Monday, June 23, 2008

I need insurance for my insurance

Its not about how much money does a person have to pay for insurance its how many claims are made in an area.


Perhaps there should be a cap on how much it can jump when the zip code changes so that the increase is more gradual.

Zapped because of his ZIP code
By Janet Elliott: Houston Chronicle

AUSTIN — Retired San Antonio firefighter Ralph Arredondo was accustomed to small annual increases in his homeowners insurance, but when his premium shot up $387 last year, he started asking questions.

The answer surprised him: State Farm said the 18 percent increase was due to the U.S. Postal Service switching his neighborhood in unincorporated northern Bexar County to a different ZIP code.
“I just couldn't believe it. My house is in the same location it has been the last 14 years,” Arredondo said.

It's a dramatic example of how insurance companies use ZIP codes to charge different rates, based on expected claims, within a county. Most do it, particularly for the more populous counties, according to the Texas Department of Insurance.
State Farm said it can't lower Arredondo's premium, because that would violate the company's rating rules on file with the Insurance Department.

Those filings, obtained by the Houston Chronicle through the Texas Public Information Act, reveal how ZIP codes are assigned to 10 “subzones” in urban counties, including Bexar and Harris.

The documents show basic premium costs can vary by ZIP code as much as 75 percent within each county, though the majority differ by 15 percent or less.
Insurers must justify variations of more than 15 percent within a county to state regulators.
“There has to be some semblance of actuarial justification for what they do,” Insurance Commissioner Mike Geeslin said.

Critics of the ZIP code ratings, including some state lawmakers and consumer groups, say there is little reason for rates to differ widely within a county, particularly one that is not near the coast. They worry that defining neighborhoods by ZIP code could lead to abuses similar to redlining, an outlawed method used to charge higher rates or deny coverage to residents of minority neighborhoods.

The insurance industry defends ZIP code ratings as a legitimate predictor of risk, particularly in large counties where property ranges from rural to suburban to inner-city.
“The risk profiles are radically different,” said Beaman Floyd, director of an industry lobby group.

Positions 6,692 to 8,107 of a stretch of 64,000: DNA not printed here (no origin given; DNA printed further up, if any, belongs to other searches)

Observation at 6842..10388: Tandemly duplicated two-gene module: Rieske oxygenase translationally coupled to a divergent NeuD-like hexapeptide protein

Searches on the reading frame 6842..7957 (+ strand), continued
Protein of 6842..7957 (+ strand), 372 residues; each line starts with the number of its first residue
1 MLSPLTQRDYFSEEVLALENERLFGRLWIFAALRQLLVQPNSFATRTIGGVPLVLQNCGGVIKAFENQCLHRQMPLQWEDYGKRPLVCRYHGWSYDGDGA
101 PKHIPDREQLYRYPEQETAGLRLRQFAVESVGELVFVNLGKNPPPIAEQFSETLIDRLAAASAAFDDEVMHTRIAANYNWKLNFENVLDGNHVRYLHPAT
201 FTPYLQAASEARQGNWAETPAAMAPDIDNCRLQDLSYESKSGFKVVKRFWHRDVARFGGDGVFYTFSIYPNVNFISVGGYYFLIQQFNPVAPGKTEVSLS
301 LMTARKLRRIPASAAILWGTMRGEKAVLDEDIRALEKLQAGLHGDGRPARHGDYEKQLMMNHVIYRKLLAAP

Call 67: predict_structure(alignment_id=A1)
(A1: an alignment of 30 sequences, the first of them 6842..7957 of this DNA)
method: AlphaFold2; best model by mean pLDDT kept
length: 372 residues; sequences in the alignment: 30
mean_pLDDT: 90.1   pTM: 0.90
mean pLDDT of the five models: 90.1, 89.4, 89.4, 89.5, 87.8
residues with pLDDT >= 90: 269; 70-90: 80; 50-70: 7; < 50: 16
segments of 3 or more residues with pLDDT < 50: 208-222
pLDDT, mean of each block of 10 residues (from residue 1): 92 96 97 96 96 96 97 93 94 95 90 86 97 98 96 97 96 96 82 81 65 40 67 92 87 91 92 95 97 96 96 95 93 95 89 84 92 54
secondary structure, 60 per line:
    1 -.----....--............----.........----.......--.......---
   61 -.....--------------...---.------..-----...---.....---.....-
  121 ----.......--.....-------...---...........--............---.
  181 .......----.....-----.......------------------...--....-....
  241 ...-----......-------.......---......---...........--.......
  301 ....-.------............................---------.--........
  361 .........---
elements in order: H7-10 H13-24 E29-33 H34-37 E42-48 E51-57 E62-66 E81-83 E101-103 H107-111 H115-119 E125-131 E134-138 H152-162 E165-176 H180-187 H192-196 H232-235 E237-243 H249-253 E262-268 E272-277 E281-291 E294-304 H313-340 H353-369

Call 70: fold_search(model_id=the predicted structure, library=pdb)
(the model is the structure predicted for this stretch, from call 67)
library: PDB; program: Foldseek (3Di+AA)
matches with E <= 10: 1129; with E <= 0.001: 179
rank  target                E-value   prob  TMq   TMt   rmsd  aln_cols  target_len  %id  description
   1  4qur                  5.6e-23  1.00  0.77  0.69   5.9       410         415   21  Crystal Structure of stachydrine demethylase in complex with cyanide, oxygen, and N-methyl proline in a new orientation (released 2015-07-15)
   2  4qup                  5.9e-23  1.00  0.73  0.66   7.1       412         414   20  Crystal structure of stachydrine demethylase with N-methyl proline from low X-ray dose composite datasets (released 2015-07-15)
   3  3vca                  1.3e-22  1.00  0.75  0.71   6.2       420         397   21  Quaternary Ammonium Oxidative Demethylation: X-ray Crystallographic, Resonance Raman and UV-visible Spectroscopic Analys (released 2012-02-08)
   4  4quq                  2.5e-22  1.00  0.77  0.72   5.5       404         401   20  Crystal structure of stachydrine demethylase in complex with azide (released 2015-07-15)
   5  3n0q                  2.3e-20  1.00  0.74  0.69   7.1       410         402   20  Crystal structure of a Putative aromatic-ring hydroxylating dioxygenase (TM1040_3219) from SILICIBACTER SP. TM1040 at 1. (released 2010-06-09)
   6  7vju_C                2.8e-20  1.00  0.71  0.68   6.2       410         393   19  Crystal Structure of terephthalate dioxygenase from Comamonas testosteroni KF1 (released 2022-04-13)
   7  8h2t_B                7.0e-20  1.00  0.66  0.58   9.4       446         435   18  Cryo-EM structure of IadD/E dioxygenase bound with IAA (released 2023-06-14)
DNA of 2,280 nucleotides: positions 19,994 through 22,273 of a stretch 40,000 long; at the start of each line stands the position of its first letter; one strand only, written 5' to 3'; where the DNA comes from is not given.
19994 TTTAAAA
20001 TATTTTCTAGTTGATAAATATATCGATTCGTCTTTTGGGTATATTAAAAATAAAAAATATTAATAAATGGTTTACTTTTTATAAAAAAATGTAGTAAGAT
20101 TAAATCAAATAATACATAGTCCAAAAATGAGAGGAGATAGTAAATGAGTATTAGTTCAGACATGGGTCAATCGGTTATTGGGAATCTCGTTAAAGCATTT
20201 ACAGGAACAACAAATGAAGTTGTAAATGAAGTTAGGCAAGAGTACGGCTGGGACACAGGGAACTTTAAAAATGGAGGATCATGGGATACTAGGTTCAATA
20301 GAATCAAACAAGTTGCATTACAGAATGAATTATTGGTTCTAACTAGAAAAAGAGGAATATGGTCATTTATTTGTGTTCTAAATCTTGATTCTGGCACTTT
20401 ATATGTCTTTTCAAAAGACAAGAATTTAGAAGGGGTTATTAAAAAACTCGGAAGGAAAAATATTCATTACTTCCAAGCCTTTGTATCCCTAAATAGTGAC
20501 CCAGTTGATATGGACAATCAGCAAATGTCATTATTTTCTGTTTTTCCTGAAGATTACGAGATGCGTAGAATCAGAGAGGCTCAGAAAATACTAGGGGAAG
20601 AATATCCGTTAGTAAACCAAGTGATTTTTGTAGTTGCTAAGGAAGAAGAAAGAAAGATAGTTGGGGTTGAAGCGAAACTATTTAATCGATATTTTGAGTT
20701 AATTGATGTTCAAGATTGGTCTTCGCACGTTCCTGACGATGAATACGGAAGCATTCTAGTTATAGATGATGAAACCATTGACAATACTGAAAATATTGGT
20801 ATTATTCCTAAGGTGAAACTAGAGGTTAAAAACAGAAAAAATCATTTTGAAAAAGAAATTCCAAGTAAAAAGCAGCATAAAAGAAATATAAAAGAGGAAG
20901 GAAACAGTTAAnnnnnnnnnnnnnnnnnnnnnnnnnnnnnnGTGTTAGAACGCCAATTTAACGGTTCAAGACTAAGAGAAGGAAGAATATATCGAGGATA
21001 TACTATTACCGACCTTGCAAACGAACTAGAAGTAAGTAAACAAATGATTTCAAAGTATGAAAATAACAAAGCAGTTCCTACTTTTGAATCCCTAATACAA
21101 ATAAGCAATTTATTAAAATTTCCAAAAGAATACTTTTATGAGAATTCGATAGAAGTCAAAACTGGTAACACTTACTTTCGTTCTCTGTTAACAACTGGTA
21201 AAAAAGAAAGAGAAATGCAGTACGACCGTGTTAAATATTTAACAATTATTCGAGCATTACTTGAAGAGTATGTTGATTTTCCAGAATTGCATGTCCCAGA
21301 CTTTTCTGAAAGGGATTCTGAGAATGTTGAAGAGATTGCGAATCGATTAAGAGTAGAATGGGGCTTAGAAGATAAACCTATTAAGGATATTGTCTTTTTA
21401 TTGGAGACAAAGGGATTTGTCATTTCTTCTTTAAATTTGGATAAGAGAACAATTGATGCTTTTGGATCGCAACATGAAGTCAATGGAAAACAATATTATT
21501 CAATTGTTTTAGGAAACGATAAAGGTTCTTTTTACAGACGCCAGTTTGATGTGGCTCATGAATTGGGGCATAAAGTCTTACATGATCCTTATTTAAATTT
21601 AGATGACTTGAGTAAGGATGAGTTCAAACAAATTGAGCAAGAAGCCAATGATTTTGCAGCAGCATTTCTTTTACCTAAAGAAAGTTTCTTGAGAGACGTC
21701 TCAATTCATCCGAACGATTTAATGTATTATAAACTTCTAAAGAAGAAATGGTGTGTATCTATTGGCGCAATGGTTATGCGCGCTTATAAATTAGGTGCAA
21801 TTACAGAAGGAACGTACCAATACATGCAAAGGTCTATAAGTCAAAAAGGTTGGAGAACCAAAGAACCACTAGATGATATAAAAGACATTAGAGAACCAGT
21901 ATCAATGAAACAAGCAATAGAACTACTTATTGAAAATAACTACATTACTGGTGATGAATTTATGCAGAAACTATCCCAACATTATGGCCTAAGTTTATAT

Targeting a neighborhood as more risky if it is served by an ill-equipped volunteer fire department or has high crime can even lead to needed improvements, such as passage of a bond issue to improve fire protection or the hiring of more police officers, he said.

The issue is expected to be part of a debate over homeowners insurance rates that begins this week at the Capitol. The legislative Sunset Advisory Commission will hold a public hearing on reauthorizing the Insurance Department.

One consumer group is calling for letting rates vary no more than 15 percent in all except coastal counties. Texas Watch director Alex Winslow said ZIP code ratings are a method used by the insurance industry to shrink risk pools and deny coverage to people it doesn't want to insure.
“Just because you live on Avenue A doesn't mean that you have a higher likelihood of filing a claim than your neighbor on Avenue B,” Winslow said. “It makes sense to use boundaries that are fixed, such as county boundaries, to ensure predictability for policyholders that have similar risks.

“By relying on fluid boundaries like ZIP codes, you run the risk that policyholders can be doing all the right things and have nothing change but their ZIP code, and they're left with a higher bill as a result.”

Arredondo, 57, says that is exactly what happened to him and his wife, Rose, 54. Their 3,340-square-foot home in Timberwood Park — valued for insurance coverage at $275,600 — is just outside the San Antonio city limit.
He said there is a fire hydrant across the street from his house and crime has not been a problem.
In 2006, Arredondo paid $2,184 for his coverage, with a $500 deductible. The bill due last November was for $2,571.
Arredondo said he is willing to pay a little more every year to make sure that his coverage keeps up with inflation but was caught off guard by last year's bill.
His State Farm agent blamed the Postal Service, which switched about 2,000 customers to a different ZIP code because of population growth.

“In this particular case, the rating factor for the Arredondos' new ZIP code was higher than the rating factor for the prior ZIP code,” a company manager said in a letter to the state Department of Insurance.

State Farm began using ZIP code ratings in 2001. It told regulators in 2003 that the ZIP code system replaced one that rated neighborhoods within a county solely on fire protection data.
The company said fire accounts for less than one-third of claims and that the ZIP code system looks at all types of insured losses, including wind, hail, water damage, theft and liability.

In Bexar County, basic premiums could range from $785 to $1,437 for a $100,000 wood frame home, according to State Farm's filing. The higher rates apply to ZIP codes in outlying areas.
Rep. Garnet Coleman, D-Houston, would like to see ZIP code ratings banned. He said the system penalizes poorer neighborhoods where homeowners carry lower deductibles and file more claims because they can't afford to pay for minor property damage out of their own pockets.

“This is why people who have little can never get ahead,” he said. “Just to maintain what (insurance) the law says they must maintain, they pay more than people who have money.”